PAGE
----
Dogs! Aren’t they cute? We have for long wanted to create a post on this spectacularly beautiful and loveable animal but we really don’t know what stopped us from doing so. Anyway, here we are… So, how much do you know about dogs? Do you have a dog at home? If yes, have you ever noticed the strange behaviors of your Fido apart from his or her playful nature? You may have, you may not have…whatever! Let us ride along on a journey to learn 90 interesting dog facts. Are you all geared up?
Interesting Dog Facts: 1 to 10
1. The earliest known ancestors of dogs lived some 40 million years ago. Scientists have named the ancestral animal as Miacis which looked similar to weasels and used to dwell in dens and trees. Miacis then evolved into Tomarctus from which the canines descended. Jackals, wolves and dogs all descended from Tomarctus.
2. Ancient Egyptians would mourn for days once their pet dogs died. They would smear their hair with mud, shave off their eyebrows and would audibly mourn for days.
3. You will never find a dog sweating all over its body. The only place where they have sweat glands is between their paws.
4. There are three eyelids in dogs – the upper and lower eyelid and the third one is known as ‘haw’ (nictitating membrane), which is responsible for lubricating and protecting their eyes.
5. There is a device known as ‘wagometer’. It was invented by Dr. Roger Mugford in 2003. Mugford claims that the device is capable of detecting the exact mood of a dog measuring its tail’s wag!
6. Prevent your dog from munching on pear and apple seeds because they contain arsenic and even small amounts of arsenic can turn out to be fatal for dogs.
7. Raisins and grapes are known to cause renal failure in dogs. Caffeine, cooked onions, macadamia nuts and chocolate are also harmful for dogs.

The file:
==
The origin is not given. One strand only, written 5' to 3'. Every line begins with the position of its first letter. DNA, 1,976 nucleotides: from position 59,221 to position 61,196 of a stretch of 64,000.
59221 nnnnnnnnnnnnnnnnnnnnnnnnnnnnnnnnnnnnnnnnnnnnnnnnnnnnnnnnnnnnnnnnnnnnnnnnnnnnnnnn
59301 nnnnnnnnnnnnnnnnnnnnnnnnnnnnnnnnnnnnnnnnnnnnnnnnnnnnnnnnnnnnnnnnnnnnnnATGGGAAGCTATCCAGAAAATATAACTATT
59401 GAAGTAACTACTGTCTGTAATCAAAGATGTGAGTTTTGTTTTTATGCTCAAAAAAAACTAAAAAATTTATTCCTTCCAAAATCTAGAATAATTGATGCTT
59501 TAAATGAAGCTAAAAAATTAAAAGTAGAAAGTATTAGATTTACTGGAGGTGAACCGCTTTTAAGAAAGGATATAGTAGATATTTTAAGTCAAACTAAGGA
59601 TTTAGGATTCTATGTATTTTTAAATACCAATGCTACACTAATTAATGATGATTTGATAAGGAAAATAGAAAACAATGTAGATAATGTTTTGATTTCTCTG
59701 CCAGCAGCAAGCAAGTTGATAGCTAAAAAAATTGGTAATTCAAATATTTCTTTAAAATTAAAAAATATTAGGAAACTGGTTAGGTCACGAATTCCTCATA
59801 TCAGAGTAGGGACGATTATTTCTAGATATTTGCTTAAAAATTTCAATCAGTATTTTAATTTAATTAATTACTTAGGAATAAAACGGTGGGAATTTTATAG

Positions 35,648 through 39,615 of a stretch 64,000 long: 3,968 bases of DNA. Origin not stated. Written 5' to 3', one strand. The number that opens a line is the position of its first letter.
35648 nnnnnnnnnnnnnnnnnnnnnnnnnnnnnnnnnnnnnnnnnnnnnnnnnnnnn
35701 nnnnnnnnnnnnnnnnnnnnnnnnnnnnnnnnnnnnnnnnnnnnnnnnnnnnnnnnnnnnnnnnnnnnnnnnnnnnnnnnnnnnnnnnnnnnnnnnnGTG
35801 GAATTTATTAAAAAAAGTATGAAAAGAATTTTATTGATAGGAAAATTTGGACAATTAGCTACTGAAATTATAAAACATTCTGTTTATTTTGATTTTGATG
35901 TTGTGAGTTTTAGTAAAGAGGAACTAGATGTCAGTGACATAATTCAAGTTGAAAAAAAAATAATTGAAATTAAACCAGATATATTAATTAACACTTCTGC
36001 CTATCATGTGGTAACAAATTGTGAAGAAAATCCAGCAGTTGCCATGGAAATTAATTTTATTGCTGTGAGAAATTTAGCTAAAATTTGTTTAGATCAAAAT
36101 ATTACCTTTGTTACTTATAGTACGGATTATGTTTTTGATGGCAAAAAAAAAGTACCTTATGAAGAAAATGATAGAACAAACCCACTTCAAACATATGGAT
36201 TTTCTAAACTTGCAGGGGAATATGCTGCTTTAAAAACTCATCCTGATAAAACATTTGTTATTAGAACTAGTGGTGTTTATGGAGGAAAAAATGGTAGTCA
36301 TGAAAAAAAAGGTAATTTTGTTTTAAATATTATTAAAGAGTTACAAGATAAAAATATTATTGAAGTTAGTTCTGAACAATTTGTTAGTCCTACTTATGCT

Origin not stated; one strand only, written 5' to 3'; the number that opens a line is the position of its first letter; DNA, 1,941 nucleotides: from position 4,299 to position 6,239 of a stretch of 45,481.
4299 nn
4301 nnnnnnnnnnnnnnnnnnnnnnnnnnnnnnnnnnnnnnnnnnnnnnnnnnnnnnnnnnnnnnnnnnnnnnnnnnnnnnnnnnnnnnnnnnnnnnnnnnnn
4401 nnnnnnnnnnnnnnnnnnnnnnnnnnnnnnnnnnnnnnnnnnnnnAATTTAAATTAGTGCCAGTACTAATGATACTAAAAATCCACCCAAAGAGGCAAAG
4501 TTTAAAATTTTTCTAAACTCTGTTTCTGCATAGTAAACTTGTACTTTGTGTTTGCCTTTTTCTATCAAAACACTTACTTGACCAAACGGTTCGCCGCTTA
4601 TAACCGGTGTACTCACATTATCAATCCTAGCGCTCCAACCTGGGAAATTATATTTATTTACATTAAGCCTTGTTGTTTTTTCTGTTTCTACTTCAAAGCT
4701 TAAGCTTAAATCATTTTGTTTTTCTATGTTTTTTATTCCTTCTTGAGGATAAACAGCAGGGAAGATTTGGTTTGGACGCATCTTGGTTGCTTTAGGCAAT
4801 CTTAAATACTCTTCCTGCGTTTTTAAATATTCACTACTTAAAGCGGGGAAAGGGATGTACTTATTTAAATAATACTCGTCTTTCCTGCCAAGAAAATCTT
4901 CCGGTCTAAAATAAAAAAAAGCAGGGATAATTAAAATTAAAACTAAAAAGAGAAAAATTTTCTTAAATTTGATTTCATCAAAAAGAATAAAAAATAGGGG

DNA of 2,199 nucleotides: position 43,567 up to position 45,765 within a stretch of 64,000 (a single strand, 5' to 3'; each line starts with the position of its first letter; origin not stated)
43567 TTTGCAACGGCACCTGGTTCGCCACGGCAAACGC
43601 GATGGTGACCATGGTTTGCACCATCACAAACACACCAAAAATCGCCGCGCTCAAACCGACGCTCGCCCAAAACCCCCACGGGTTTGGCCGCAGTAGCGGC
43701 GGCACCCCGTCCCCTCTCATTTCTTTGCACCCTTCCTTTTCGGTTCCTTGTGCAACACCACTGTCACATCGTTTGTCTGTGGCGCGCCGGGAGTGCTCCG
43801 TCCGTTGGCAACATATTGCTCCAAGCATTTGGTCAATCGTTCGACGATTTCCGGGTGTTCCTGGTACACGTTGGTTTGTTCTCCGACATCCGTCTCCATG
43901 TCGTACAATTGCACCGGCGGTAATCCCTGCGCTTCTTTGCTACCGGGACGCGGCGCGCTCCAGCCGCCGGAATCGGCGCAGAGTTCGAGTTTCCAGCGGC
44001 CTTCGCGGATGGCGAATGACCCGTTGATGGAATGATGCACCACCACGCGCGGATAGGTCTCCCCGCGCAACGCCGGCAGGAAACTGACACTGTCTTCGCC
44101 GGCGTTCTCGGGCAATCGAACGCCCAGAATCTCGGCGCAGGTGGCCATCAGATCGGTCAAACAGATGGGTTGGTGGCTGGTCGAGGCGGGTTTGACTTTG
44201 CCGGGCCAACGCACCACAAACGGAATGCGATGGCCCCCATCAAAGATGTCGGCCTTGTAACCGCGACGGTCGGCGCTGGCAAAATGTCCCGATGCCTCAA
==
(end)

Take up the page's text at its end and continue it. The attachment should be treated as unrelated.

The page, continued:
8. The shoulder blades found in a dog are not attached to the remaining skeleton and thereby increases its flexibility while running.
9. Kubla Khan was the only person in recorded history to have owned the maximum number of dogs ever. He owned 5,000 Mastiffs!
10. Plato, one of the most famous philosophers in the world, once said – “a dog has the soul of a philosopher”.
Interesting Dog Facts: 11 to 20
11. Some mama dogs may simply reject their puppies that are cesarean born and cleaned before returning them back to their mothers.
12. After the collapse of the mighty Roman Empire, men became busier with survival and neglected dogs. It is then that dogs started roaming in packs and terrified villagers for their own survival. That is where the legend of werewolves started.
13. It was 17th century England where the phrase ‘raining cats and dogs’ emerged. During those days, stray dogs and cats would drown because of heavy rains and the dead bodies would float down the streets. It appeared as if dogs and cats rained!
14. In Far East during the ancient times, the Japanese Chins and Pekingese were extremely important and these dogs used to have their own human servants. The servants would carry those dogs to trade routes so that they (the dogs) could be gifted to emperors and kings.
15. In China, there were many temples where Pekingese were literally worshiped and this was actually centuries-old tradition.
16. Mastiff and Great Danes during Middle Ages were suited up with nice body armors and even spiked collars so that they could enter battlefield or even defend caravans.
17. The credit of inventing spiked collars goes to ancient Greeks. These collars were meant to protect the throats of the dogs during wolf attacks.
18. During Middle Ages copulation between noble hunting dogs and peasants’ mixed breed dogs was forbidden and the later had to wear blocks around their necks.
19. In Chinese astrology there is something known as ‘dog sign’ and those who are born under that sign are considered to be very loyal but with slightly abrupt temperament.
20. Iranians are forbidden by law to have pet dogs. Dogs are allowed as pets only if they are meant to be hunting or guarding dogs and the owners need to prove that. Muslims are usually shy of pet dogs because of widespread rabies endemic in Middle East.